3.5 What's next in the exploration of microbial life in deep hard rock aquifers? -- 4 Technological state of the art and challenges -- 4.1 Basic concepts and difficulties inherent to the cultivation of subseafloor prokaryotes -- 4.2 Microbial growth monitoring,method detection limits and innovative cultivation methods -- 4.3 Challenges and research needs (instrumental, methodological and logistics needs) -- 5 Detecting slow metabolism in the subseafloor: analysis of single cells using NanoSIMS -- 5.1 Introduction -- 5.2 Overview of ion imaging with a NanoSIMS ion microprobe -- 5.3 Detecting slow metabolism: bulk to single cells -- 5.3.1 Bulk measurement of subseafloor microbial activity using radiotracers -- 5.3.2 Observing radioactive substrate incorporation at the cellular level: microautoradiography -- 5.3.3 Quantitative analysis of stable isotope incorporation using NanoSIMS -- 4 Bridging identification and functional analysis of microbes using elemental labeling -- 5.5 Critical step for successful NanoSIMS analysis: sample preparation -- 5.6 Future directions -- 6 Quantifying microbes in the marine subseafloor: some notes of caution -- 6.1 Introduction -- 6.2 Quantification of specific microbial groups in marine sediments -- 6.3 Assessment of quantitative methods in marine sediments: the Leg 201 Peru Margin example -- 6.4 Global meta-analysis of FISH, CARD-FISH and qPCR quantifications of bacteria and archaea -- 6.5 Future outlook -- 7 Archaea in deep marine subsurface sediments -- 7.1 Introduction -- 7.2 Archaeal Ribosomal RNA phylogeny -- 7.3 Marine subsurface Archaea -- 7.4 Archaeal habitat preferences in the subsurface -- 7.5 Methanogenic and methane-oxidizing archaea -- 7.6 Archaeal abundance and ecosystem significance in the subsurface -- 8 Petroleum: from formation to microbiology -- 8.1 Introduction -- 8.2 Petroleum formation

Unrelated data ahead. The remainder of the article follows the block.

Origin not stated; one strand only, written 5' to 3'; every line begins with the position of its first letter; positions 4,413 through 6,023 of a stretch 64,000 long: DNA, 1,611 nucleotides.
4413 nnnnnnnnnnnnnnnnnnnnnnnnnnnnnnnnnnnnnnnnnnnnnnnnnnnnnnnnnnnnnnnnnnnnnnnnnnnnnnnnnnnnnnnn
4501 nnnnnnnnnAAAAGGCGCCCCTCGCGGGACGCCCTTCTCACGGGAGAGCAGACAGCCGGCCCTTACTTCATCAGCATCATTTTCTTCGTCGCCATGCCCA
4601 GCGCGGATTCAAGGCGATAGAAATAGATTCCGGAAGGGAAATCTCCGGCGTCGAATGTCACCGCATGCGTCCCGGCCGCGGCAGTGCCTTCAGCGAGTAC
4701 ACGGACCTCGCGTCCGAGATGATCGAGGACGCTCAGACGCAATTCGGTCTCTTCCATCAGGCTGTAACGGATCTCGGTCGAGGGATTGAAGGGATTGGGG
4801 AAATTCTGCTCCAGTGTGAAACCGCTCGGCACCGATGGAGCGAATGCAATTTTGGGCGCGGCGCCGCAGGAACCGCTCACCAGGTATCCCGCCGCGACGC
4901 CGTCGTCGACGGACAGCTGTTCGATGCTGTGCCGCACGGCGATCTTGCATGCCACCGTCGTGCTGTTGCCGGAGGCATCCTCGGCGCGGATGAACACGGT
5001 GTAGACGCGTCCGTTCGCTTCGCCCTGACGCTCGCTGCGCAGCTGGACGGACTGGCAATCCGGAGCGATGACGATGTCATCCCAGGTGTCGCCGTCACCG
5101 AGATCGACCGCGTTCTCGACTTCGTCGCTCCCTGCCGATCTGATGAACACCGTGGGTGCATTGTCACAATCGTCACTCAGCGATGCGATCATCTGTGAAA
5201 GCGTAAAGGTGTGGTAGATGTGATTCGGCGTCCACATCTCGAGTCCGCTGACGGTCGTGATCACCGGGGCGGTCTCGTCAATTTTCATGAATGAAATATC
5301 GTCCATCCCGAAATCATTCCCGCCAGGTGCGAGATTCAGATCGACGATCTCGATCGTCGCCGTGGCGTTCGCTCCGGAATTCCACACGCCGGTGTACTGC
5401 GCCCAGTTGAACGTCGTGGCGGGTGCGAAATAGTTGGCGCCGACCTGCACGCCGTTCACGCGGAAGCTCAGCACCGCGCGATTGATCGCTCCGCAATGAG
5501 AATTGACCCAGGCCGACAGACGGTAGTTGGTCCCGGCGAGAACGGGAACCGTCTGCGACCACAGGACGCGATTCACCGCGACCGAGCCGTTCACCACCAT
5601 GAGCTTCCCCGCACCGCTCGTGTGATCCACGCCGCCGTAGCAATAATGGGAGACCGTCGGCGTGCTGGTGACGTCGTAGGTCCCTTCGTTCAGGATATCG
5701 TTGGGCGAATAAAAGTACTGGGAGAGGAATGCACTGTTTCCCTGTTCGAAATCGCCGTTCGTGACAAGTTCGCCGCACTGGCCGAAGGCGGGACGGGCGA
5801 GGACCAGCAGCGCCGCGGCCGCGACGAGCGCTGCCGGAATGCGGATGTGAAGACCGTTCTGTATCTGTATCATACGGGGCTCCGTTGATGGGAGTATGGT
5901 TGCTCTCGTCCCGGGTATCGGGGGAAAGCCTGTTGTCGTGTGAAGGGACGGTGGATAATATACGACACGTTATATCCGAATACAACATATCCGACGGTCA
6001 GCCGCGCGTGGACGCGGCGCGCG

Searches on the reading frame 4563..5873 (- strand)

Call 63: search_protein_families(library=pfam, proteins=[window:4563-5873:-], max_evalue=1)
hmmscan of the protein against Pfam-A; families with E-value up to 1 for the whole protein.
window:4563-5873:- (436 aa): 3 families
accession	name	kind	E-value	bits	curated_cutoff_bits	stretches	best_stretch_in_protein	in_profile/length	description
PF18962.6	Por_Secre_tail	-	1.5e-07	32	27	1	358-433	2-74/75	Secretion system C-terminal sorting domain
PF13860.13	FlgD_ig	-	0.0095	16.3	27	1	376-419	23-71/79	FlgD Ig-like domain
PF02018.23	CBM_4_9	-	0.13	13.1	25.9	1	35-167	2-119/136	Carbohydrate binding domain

8.2.1 Petroleum system -- 8.3 Petroleum microbiology -- 8.3.1 The sulfate-reducing prokaryotes -- 8.3.2 The methanoarchaea -- 8.3.3 The fermentative prokaryotes -- 8.3.4 Other metabolic lifestyle bacteria -- 8.4 Conclusion -- 9 Fungi in the marine subsurface -- 9.1 Introduction -- 9.2 The concept of marine fungi -- 9.3 Fungi in marine near-surface sediments in the deep sea -- 9.4 Fungi in the deep subsurface -- 9.4.1 Initial whole community and prokaryote-focused studies of the marine subsurface yielding information on eukaryotes -- 9.4.2 Eukaryote-focused studies yielding information on fungi in the deep subsurface -- 9.5 How deep do fungi go in the subsurface? -- 9.6 Summary -- 10 Microbes in geo-engineered systems: geomicrobiological aspects of CCS and Geothermal Energy Generation -- 10.1 Introduction -- 10.1.1 Carbon Capture and Storage (CCS) -- 10.1.2 Geothermal energy and aquifer energy storage -- 10.2 Microbial diversity in geo-engineered reservoirs -- 10.3 Interactions between microbes and geo-engineered systems -- 10.3.1 General considerations -- 10.3.2 Microbial processes in the deep biosphere potentially affected by CCS -- 10.3.3 Examples from a CCS pilot site, CO2 degasing sites and laboratory experiments -- 10.3.4 Impact of microbially-driven processes on CO2 trapping mechanisms -- 10.3.5 Impact of microbially-driven processes on CCS facilities -- 10.3.6 Impact of microbially-driven processes on geothermal energy plants -- 10.4 Methods to analyze the interaction between geo-engineered systems and the deep biosphere -- 10.4.1 Sampling of reservoir fluids and rock cores -- 10.4.2 Methods to analyze microbes in geo-engineered systems -- 11 The subsurface habitability of terrestrial rocky planets: Mars -- 11.1 Introduction -- 11.2 The subsurface of Mars - our current knowledge -- 11.3 Martian subsurface habitability, past and present